Earlier this week there were a number of blog posts about how Volkswagon is not only still using IE6 internally, but requiring IE6 compatibility for some of their web applications used by outside suppliers and vendors. This had all the web developers scratching their heads to determine if that meant they also still needed to support IE6 on their public-facing websites or whether it was just an internal-to-the-enterprise problem.
Our perspective has long been that IE6 does still matter on the web because those users do access public websites, though at not nearly the rate of the average consumer who has surely upgraded to a more modern browser (be it IE8 or 9, Firefox or Chrome). In fact we’re seeing the public IE6 usage stats, published by Net Applications and others, dropping much faster than the rate of enterprise migration off IE6. So that seems to imply that the holdouts on IE6 (still numbering over 150M worldwide) are more and more only using their old browser for internal applications — or in the case of Volkswagon, to access extranet sites for a specific line-of-business application.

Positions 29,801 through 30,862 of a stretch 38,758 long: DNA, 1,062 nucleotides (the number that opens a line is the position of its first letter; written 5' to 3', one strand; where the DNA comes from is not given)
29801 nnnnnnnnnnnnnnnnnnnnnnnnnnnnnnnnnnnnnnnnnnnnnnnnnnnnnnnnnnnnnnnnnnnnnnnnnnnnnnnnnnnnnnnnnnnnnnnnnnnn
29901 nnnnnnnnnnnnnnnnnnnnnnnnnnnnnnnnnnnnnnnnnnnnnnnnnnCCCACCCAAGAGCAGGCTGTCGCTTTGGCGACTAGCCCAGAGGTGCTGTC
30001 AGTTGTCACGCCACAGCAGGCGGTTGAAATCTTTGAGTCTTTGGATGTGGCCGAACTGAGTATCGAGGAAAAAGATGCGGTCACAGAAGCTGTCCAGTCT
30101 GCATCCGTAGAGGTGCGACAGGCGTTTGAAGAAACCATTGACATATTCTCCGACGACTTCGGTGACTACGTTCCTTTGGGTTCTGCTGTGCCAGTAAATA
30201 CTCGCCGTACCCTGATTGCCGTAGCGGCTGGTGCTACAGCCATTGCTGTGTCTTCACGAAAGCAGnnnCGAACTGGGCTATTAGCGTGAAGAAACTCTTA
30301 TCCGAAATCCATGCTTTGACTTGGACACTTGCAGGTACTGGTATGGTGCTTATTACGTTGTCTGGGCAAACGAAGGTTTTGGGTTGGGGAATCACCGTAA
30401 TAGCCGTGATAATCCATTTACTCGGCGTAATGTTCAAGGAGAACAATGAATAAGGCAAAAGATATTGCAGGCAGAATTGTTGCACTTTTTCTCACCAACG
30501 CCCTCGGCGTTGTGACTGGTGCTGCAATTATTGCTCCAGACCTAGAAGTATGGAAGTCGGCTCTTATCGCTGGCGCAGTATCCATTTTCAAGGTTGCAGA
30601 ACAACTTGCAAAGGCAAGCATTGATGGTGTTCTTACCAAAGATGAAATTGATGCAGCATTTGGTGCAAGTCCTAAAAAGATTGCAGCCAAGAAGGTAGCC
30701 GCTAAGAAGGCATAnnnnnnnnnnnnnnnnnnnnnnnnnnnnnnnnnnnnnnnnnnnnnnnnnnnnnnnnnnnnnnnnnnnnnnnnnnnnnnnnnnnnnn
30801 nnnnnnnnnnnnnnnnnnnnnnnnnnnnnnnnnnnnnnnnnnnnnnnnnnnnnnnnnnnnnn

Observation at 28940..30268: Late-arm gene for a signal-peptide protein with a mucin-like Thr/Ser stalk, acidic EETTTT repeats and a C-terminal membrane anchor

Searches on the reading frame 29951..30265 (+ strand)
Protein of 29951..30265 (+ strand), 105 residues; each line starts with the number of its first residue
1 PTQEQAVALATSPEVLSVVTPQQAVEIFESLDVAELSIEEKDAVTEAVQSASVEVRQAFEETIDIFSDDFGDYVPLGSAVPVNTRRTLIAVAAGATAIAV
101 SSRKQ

Given the interest in UniBrows, particularly in verticals like banking, healthcare, and government, enterprises are clearly motivated to make a change. They don’t like being trapped on IE6 any more than web developers like hacking up their own websites to support IE6 users. But that change will take years due to the size the problem (it’s massive) and the time it takes to reach all of these customers with our solution.
So if you’re an IT pro running IE6 as the standard browser in your organization, it’s time to give us a call to get you moving up to IE8 or IE9. And if you’re a web developer, check your stats often. If IE6 usage falls below your threshold, cut off support for them. You’ll be giving enterprise IT yet another reason to move off IE6 even more quickly. We’re happy to have that business.